The thriving opium trade in countries like Myanmar and Afghanistan assures th at any comprehensive guide to opium-derived narcoti cs such as opiates would still be of use to many addicts who depend on that guide to help them with their drug buys.
The bulwark of heroin supply originates in places where people need the income for survival. East of Mandalay in the Shan State, profits from poppy cultivation and narcotic refining are the backbone of resistance to Rangoon's oppressive, arguably racist military regime. The armies protecting production areas and trade routes, however, have been more competitive than united against the junta, the State Law and Order Reclamation Committee (SLORC).
The SLORC renamed its country Myanmar, supposedly in order to display inclusion of the country's many ethnic groups. The name, like the junta, is a bit questionable. The name of the national airline, Myanma, would be better, referring as it does to the majority lowland rice cultivators. Preferable should be "Bama," which gives inclusion to all the tribal groups.
Here is a map of Burma ... provided by our CIA. Nationwide elections in 1990 showed overwhelming support (outside of Shan State, which voted for Shans) for Daw Aung San Suu Kyi, now six years under house arrest. Her father was independence hero Aung San, who persuaded independent ethnic leaders to accept his negotiation for terms ending Britain's colonial rule. He promised choice for secession, after ten years, to the Shan and Kachin states, which had never submitted to authority from Rangoon. He was assassinated before independence, however, and his promises were made void. She is English educated, married to an Englishman, and her children are in England. This English influence is of deep concern to military leaders, the foremost of whom date from the country's colonial days.
Burma contains perhaps 135 ethnic groups (over twice as many as China). Besides the Myanmars or Burmans, there are the Kachin, Karenni (Kayan), Karen, Chin, Arakanese, Mon and Shan, for which states have been named, other tribes of some relation to one of them, and tribes of Mongoloid origin, including Mizo, Lahu, Palaung, Naga and Wa. Most of these have their own ethnic independence armies; additionally there are descendent remnants of the Kuomintang Chinese (KMT), the now mostly defunct Burmese Communist Party, an All-Burma Students Democratic Front, and totally mercantile opium-trade protection organizations and small groups of armed bandits, of which in the last few decades there have been several hundred. The total of ethnic or ideological rebel armies once exceeded 26, but 14 of the remaining have now agreed to a cease-fire with the government, in hopes of development help. Non-governmental armed, trained, organized and active forces are estimated from approximately 75,000 to above 125,000 (some merely boys); figures quoted for insurgent fighters are much lower as these do not include the opium armies. In the SLORC's army of almost 300,000, the Tatmadaw (pronounced Tah-mah- doe), moral is not high, especially as there is little if any civilian support (except from many families dependent on army money). If the insurgent armies would unite, overthrow of the SLORC could happen. Variant politics, however, along with lack of geographic commonalty, historic animosities, communication difficulties, religious differences, and conflicting financial support bases make this very unlikely. For example, in addition to entrenched and opposed Buddhists, Moslems, and Christians, there are animistic and charismatic cults, and many strong clan rivalries. Most Karen and Mon are decidedly anti-narcotic, but also competitive, even sometimes combative, with each other, and sometimes even internally, as seems to have been the case with the recent fall of the Karen headquarters at Mannerplaw, due at least in part to Buddhist soldiers' dissatisfaction with their Christian leadership.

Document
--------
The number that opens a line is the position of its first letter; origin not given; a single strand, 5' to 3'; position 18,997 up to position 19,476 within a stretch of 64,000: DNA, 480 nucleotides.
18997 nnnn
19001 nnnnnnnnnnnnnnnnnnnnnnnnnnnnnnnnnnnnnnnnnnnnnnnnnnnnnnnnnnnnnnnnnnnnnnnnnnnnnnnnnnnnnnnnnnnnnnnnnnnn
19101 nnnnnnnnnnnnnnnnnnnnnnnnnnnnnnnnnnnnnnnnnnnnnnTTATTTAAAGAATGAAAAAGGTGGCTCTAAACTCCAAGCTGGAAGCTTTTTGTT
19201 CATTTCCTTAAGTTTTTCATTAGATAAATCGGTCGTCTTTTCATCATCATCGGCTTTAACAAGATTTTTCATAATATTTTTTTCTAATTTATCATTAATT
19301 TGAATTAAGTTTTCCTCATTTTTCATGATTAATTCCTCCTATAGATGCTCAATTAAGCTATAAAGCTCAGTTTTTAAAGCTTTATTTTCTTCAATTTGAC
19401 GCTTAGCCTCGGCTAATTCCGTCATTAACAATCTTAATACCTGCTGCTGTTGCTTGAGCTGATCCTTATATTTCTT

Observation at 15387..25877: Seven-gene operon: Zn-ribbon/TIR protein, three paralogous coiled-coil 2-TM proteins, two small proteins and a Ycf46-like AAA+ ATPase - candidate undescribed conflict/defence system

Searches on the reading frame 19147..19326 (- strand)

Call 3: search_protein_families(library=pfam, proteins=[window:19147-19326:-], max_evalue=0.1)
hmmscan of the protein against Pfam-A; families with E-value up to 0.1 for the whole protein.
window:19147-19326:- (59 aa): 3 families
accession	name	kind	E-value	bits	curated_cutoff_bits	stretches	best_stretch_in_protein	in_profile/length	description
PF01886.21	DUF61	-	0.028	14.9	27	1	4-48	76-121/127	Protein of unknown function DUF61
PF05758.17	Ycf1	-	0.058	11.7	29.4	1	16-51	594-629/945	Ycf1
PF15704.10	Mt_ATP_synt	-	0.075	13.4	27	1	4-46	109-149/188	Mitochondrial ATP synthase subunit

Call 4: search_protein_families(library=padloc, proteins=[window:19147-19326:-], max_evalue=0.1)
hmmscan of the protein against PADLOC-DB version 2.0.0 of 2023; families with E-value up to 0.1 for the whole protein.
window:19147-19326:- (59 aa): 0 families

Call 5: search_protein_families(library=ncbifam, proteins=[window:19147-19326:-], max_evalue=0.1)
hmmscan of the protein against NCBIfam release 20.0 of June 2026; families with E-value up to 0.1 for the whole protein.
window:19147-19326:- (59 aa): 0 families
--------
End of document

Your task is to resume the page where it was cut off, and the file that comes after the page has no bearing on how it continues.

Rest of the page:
The largest insurgent forces in Burma, the Mong Tai Army (MTA), also referred to as the Shan United Army (SUA) (since recent Khmer Rouge defections it is the largest insurgent army in Southeast Asia) is headed by Zao Khunsa (referred to in media usually as Khun Sa, originally named Chan Cheefu or Zhang Qifu, and heriditary Loimaw headman). He is on America's "Most Wanted" list, although he has never set foot on American soil. A Brooklyn, New York court indicted him on heroin trafficking (narcotics racketeering) charges. He is a charismatic leader and protector to millions in Shan State. For almost twenty years he has offered to eradicate Shan opium/heroin supply in return for such security and stability, for his people, that at present only narcotics trade efficiently supplies. The price for this is but a tiny fraction of the "street value" of the product, or American tax dollars spent in response to the narcotics problem (on surveillance, interdiction, incarceration, rehabilitation, hospitalization, etc). But such requests for help with crop substitution, schools, hospitals, and some infrastructuring have prompted little response.
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